Welcome Lords, Ladies and Gentlemen.
Welcome Lords, Ladies and Gentlefolk.
This blog will be devoted to my literary and cosplay interests and stories set in my own alternative historical steampunk background. I hope people enjoy the stories, as much as I enjoy devising and writing them and that it stimulates their own artistic interests, entertains them or if nothing else fires their own imaginations.
A special note to new readers of this blog, the entries "Nation States" are gazetteers of the nations as they exist in the An Age of Steam, Steel and Iron background, each with a few remarks/observations about each nation as they exist within. Any post headed by the title containing the words "Story Snippet" or "Fragments" is a stand alone, snapshot of the background, they will be developed into fuller stories in future, but at present they serve to give the viewer/reader a measure of what this world is like, what is going on in it and who some of the players are. Full stories, will be headed by their title and a roman number, as they will generally be in several parts.
Comments, suggestions or remarks by readers are welcomed.
I would like to thank the following people:
Yaya Han, for getting me seriously interested in cosplay at a time when things were looking very glum for me back in 2006 with several extended stays in hospital due to illness, and motivating me to get actively involved.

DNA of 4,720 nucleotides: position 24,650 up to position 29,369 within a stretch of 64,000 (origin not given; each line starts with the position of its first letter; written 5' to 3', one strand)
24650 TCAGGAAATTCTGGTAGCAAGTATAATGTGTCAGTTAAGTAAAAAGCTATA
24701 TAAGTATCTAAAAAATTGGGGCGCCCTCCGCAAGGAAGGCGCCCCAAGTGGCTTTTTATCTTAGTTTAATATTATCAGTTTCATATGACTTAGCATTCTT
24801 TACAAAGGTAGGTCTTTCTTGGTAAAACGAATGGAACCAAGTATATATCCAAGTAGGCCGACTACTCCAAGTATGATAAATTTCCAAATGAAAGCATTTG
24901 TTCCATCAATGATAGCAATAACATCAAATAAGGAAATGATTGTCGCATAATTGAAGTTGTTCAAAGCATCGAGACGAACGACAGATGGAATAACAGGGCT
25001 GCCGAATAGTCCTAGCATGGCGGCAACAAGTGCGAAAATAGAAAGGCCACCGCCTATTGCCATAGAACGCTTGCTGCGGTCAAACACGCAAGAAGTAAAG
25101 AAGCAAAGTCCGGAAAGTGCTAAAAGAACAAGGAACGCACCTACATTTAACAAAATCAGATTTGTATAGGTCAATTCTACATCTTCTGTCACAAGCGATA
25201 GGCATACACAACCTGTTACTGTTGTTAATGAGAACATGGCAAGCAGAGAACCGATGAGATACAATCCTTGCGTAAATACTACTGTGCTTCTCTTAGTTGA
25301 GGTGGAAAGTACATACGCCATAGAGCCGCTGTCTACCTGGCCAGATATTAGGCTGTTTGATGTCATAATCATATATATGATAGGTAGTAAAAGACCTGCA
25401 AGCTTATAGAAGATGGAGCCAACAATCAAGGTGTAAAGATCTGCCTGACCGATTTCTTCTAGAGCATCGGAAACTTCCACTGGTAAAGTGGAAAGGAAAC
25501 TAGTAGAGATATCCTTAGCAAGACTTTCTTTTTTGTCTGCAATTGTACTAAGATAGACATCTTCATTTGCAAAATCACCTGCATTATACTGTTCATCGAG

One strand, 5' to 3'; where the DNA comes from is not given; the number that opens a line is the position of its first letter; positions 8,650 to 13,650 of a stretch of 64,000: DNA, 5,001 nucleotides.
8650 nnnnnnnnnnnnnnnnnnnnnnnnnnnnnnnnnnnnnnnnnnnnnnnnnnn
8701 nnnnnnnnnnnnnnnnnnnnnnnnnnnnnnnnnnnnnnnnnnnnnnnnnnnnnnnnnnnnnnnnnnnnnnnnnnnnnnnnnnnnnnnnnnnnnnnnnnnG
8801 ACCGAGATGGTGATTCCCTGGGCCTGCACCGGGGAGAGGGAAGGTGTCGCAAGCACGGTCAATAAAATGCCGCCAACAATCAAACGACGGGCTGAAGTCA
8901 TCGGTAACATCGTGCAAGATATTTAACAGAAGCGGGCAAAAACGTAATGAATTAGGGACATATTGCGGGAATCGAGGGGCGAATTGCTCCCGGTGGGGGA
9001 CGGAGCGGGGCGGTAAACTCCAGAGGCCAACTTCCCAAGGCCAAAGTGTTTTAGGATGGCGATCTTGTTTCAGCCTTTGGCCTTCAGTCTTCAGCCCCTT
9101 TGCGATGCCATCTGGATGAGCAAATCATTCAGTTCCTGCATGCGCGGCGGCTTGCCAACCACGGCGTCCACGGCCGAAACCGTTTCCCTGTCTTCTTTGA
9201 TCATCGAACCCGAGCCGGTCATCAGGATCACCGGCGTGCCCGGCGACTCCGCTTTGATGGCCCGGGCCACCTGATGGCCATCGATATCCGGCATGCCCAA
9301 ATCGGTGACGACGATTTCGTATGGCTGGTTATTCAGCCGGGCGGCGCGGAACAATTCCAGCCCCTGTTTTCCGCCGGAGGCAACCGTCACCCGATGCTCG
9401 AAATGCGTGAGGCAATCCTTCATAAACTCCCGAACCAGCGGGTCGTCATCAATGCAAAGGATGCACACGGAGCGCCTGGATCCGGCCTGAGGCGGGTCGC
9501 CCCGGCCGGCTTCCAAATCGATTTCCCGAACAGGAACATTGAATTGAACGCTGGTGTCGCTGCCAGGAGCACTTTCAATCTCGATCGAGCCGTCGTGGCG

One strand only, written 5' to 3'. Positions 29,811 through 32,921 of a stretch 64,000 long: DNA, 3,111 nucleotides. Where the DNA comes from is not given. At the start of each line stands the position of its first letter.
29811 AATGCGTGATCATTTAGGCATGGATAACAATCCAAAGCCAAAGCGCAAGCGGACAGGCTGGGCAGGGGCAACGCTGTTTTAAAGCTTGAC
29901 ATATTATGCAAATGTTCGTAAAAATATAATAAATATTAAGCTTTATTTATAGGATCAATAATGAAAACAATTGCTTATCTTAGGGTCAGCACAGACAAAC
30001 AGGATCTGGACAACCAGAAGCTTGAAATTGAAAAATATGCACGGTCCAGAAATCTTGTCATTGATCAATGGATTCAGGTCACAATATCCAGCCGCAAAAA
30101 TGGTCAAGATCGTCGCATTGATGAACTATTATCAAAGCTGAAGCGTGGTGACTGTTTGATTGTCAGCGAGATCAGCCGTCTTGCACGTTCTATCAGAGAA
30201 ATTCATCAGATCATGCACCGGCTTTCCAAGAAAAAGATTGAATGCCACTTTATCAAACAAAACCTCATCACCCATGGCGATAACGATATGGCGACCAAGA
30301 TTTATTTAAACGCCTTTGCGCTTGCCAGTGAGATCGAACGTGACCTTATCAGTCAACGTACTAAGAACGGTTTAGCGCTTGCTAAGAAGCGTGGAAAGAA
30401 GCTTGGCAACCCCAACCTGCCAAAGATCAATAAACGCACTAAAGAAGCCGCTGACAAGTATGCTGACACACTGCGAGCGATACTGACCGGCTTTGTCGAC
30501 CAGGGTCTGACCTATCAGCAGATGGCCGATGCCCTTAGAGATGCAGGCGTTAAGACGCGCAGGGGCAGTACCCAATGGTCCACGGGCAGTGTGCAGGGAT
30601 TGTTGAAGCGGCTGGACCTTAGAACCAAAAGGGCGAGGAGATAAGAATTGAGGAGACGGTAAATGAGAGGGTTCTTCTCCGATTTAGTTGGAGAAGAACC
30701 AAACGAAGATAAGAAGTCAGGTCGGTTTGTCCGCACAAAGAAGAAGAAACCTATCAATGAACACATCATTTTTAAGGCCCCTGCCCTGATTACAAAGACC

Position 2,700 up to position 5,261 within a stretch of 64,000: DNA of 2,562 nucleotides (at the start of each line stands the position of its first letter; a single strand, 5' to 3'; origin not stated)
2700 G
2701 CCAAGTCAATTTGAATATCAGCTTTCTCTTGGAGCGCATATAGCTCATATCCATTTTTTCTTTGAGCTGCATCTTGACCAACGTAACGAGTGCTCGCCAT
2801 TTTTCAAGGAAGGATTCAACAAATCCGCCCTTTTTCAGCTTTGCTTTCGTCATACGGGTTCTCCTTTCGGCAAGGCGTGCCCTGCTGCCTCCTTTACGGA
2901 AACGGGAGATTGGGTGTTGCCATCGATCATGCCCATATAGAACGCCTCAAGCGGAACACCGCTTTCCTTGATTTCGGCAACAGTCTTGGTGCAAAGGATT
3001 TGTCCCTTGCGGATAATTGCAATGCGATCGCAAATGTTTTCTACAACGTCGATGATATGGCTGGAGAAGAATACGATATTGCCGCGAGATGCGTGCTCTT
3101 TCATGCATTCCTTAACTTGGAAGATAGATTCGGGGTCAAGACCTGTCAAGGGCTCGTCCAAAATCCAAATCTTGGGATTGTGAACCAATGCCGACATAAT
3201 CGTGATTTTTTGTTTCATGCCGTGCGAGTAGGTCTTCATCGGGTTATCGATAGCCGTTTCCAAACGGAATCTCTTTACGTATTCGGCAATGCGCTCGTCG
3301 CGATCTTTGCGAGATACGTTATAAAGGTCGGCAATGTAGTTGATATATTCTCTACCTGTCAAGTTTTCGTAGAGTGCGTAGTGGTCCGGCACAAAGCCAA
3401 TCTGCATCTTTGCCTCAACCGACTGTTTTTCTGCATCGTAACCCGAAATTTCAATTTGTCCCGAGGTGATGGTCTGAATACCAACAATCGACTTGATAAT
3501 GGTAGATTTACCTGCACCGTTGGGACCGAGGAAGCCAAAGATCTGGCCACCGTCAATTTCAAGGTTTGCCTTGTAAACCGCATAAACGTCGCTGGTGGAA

Ashley Du aka UndeadDu, for her unfailing friendship and cheerful support since we first met in 2014 at the Hamilton Comic Con, and for being my Cosplay mentor and advisor.
Sara Marly, for her interest in and support for my writings, since we first met in 2016 at the Hamilton Comic Con and incidently helping me make up my mind to finally do this.
Stephen Thomson, my friend, for his advise and assistance with creating and setting up this blog.
Daniel Cote, my friend and co-worker for his advise and friendship over the years.
The People of the The Aegy's Gathering (particularly Jonathan Cresswell-Jones, Scott Washburn and Jenny Dolfen, all of whom I have kept in contact with over the years), who were brought together in friendship by a certain randomness of chance and a common interest in the Honor Harrington books and stayed together despite distance and the strains of life.
The People of the Wesworld Alternative History website, who gave me the opportunity to sharpen my writing and story telling skills while directing the affairs of Lithuania and briefly France during their 1930s timelines.
My parents Mary Ellen and Logan, my siblings Adam and Danika and various friends both online and at work and play for putting up with me, encouraging and supporting me both in the very good times and the very bad times.
I remain as always yours very sincerely, your obedient servant, Matthew Baird aka Sir Leopold Stanley Worthing-Topper